On the morning of Sept. 11, 2001, Bellerive Country Club was buzzing with anticipation.
It was only Tuesday, but St. Louisans were starved for professional golf, and they filled the grandstands early as PGA Tour pros practiced for the WGC-American Express Championship.
In truth, there was one man they’d come to see. Tiger Woods was at the zenith of his popularity, having won five times that season, including the Masters to hold all four major trophies at the same time.
At Bellerive, Woods kept his usual routine of going out at sunrise, accompanied by Mike Weir, Mark Calcavecchia and Vijay Singh.
The round was casual, carefree, until PGA Tour Commissioner Tim Finchem drove up in a golf cart with horrifying news. A plane had crashed into the World Trade Center in New York.
Hitting golf balls became instantly meaningless. Woods and company hustled back to join others in the locker room, where they stood staring at televisions in silent disbelief.
“By the time we got in, unfortunately, we had the chance to see the second plane hit,” Woods said recently.
The tournament was canceled the next day and, with air travel in chaos, the players scrambled to get home. Woods was given a courtesy car and drove 17 hours to Florida.
“I had a lot of reflecting to do during that time,” he said. “That’s one of the reasons why I changed my foundation from a golf-based foundation to an educational-based foundation, because of what happened with the towers.”
For dozens of professional golfers, Bellerive — the host site for this week’s 100th PGA Championship — always will be linked with the tragedy of 9/11. It’s impossible for them to walk the grounds and not have some flashbacks.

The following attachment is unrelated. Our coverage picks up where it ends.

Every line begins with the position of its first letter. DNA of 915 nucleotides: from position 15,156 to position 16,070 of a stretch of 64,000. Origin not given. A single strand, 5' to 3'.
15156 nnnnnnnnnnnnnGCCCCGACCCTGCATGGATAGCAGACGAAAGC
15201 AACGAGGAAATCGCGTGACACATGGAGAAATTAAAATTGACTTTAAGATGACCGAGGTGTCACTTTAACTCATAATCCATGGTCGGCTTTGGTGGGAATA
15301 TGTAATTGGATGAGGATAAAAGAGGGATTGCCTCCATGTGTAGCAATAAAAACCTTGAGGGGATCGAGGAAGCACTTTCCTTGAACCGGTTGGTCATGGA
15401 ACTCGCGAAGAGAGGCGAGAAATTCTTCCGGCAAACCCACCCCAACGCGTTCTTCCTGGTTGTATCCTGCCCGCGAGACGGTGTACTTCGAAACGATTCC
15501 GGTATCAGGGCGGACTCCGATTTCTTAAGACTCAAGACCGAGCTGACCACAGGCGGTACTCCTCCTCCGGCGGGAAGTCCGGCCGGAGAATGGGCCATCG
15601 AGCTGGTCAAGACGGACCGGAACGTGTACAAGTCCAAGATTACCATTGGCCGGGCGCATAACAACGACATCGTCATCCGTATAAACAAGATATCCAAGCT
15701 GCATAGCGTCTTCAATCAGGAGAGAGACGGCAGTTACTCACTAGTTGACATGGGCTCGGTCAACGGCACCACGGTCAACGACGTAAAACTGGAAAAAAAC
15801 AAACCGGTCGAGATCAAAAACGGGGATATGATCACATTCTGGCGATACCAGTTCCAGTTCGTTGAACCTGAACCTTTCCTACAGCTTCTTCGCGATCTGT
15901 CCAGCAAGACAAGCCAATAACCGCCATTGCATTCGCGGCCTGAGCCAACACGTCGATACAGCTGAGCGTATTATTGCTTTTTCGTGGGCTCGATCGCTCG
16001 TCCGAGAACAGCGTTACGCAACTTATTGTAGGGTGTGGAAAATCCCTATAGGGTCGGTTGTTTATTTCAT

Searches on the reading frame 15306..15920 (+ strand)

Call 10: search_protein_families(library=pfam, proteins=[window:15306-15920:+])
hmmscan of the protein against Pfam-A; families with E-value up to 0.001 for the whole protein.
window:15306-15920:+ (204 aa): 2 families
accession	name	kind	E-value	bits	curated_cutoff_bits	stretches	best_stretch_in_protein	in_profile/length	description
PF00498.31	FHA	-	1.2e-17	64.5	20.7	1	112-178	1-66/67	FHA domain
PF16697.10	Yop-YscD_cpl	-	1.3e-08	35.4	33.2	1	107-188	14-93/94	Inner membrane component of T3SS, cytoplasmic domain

There was one previous return to Bellerive — the 2008 BMW Championship in the FedEx Cup playoffs — and the players found the circumstances eerie.
Before that tournament, Irishman Padraig Harrington said, “A journalist asked me a few weeks ago to talk about the golf course. Even what little I remember, I can’t even talk about that, because it all relates to Sept. 11. How can I talk about the golf course when it’s all so insignificant?”
The PGA Championship will be Woods’ first time back at Bellerive; he missed the 2008 tournament because of knee surgery following his U.S. Open triumph that June at Torrey Pines.
For the tour’s younger set, who were elementary school kids during 9/11, Bellerive is just another championship test — and maybe a forgiving one at that.
Named for Louis St. Ange De Bellerive, a French commander who was instrumental in founding the city of St. Louis, Bellerive Country Club is a parkland course in the west St. Louis suburb of Town and Country.
It tips out at about 7,400 yards, and with relatively generous fairways and numerous trees eliminated during architect Rees Jones’ 2006 renovation of his father’s original 1960 design, the layout might have little in the way of defense.
Coronado Golf Course head pro Brian Smock, a longtime Web.com Tour player who qualified for his second straight PGA through the Club Professional Championship, practiced at Bellerive last week and declared it “soft.” The greens, he said, have just begun to get healthy after a long winter, and so they might not reach the slick speeds that would overly tax the world’s best.